Update (10-15-15): CALL TO PIC32/xc32-gcc USERS!

    There is now fully-executable and thoroughly documented (as well as significantly simplified) code available at github: xc32_mathBugTester (see the README.TXT).

    I'm curious to know whether others run into the same problem. It shouldn't be difficult to modify for most PIC32's, but if you've a PIC32MX170F256B, and some spare time, you can run the already-compiled executable.

    This bug was originally submitted as a ticket to MICROCHIP on 9-20-15, per @jlbrian7's suggestion and sleuthing (Thanks, buddy!).

    This code was submitted today as a follow-up to a response from their tech-support today; he's "working with the compiler team."

    This is the simplified code which causes the bug (with -O1):

    //NOTE: 
    //  PRINT_IT() must be a MACRO, or inline calls to printf(),
    //    (not a function) for the bugs to occur.
    
    #define PRINT_IT(ID, power, dir, signedPower) \
      printf("  %d: power(u8) = %" PRIu8 \
             "   dir(i8) = %" PRId8 \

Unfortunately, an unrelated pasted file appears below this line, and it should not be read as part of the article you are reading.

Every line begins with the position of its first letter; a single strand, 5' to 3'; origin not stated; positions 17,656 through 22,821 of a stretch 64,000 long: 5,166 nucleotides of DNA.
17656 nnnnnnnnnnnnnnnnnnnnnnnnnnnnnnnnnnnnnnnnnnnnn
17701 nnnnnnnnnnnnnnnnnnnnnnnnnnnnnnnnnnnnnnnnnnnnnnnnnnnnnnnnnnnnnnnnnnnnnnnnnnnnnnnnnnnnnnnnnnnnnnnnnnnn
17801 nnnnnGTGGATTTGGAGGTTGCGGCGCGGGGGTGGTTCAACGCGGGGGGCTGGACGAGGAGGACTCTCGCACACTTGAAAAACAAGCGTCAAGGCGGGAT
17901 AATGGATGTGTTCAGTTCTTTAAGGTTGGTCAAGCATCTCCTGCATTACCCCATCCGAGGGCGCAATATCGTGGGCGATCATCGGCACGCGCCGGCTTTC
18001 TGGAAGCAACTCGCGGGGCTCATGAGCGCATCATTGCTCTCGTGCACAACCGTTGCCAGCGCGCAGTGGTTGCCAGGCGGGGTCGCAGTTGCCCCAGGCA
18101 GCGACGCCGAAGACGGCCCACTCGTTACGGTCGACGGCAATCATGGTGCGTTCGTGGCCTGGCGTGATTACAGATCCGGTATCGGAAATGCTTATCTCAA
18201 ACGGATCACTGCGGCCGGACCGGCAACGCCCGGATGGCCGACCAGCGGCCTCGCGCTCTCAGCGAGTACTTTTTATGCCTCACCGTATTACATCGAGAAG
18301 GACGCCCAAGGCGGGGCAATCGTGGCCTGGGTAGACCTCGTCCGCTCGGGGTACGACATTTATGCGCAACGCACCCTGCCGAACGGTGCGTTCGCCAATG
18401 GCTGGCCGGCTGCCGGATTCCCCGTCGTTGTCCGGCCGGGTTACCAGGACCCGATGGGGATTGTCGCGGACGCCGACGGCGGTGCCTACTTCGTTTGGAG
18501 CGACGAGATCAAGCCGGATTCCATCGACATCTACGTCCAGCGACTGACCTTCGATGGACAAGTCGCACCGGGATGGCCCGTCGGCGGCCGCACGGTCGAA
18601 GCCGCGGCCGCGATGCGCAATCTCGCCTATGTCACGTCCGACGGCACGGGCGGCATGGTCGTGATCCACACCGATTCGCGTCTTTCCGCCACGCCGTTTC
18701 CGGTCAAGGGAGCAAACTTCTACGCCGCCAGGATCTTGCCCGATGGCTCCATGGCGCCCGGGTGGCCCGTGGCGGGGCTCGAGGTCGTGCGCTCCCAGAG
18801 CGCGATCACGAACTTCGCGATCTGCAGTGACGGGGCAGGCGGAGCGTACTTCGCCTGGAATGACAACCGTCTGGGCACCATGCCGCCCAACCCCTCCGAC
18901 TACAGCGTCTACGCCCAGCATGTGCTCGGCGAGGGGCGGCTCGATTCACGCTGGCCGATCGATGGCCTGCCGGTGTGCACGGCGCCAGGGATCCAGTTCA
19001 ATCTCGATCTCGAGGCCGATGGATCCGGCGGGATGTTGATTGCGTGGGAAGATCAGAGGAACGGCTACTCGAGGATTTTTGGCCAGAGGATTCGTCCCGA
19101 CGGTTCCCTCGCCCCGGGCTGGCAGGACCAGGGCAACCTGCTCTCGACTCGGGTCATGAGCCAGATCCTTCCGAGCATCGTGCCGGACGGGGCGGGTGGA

"   signedPower(i16) = %" PRIi16 "\n\r", \
             ID, power, dir, signedPower);
    
    
    //This function *should* Print the following, in all cases:
    //  1: power(u8) = 127   dir(i8) = -1   signedPower(i16) = -127
    //  2: power(u8) = 127   dir(i8) = -1   signedPower(i16) = -127
    //  3: power(u8) = 127   dir(i8) = -1   signedPower(i16) = -127
    //
    //WITH OPTIMIZATION it prints:
    //  1: power(u8) = 127   dir(i8) = -1   signedPower(i16) = -127
    //  2: power(u8) = 127   dir(i8) = 255   signedPower(i16) = -127
    //  3: power(u8) = 127   dir(i8) = 255   signedPower(i16) = 32385
    
    //REGARDLESS of the *printout*, 
    //the horrendously-valued "signedPower" is actually used and assigned to the PWM 
    
    
    //NOTE: Many tests have been performed (no longer included in this code)
    // SEE main.c in the parent directory!!!
    void testBrokenMathAndPrintout(void)
    {
       uint8_t power = 127;
       int8_t dir = -1; 
    
    
       int16_t signedPower = (int16_t)power * (int16_t)dir;
    
       //"THE BUG" appears differently depending on how PRINT_IT is implemented
       // IN THIS FILE:
       // PRINT_IT() is merely a macro.
       //  Identical to including the printf() statement RIGHT HERE
       //  AND has the IDENTICAL result.
       PRINT_IT(1, power, dir, signedPower);
    
    
       //This case will SELDOMLY be *executed*
       // but without some *potential* reassignment to the variable 'dir' 
       // (somewhere) the bug does not appear
       // (Note how difficult it is to come up with a case that won't be optimized-out!)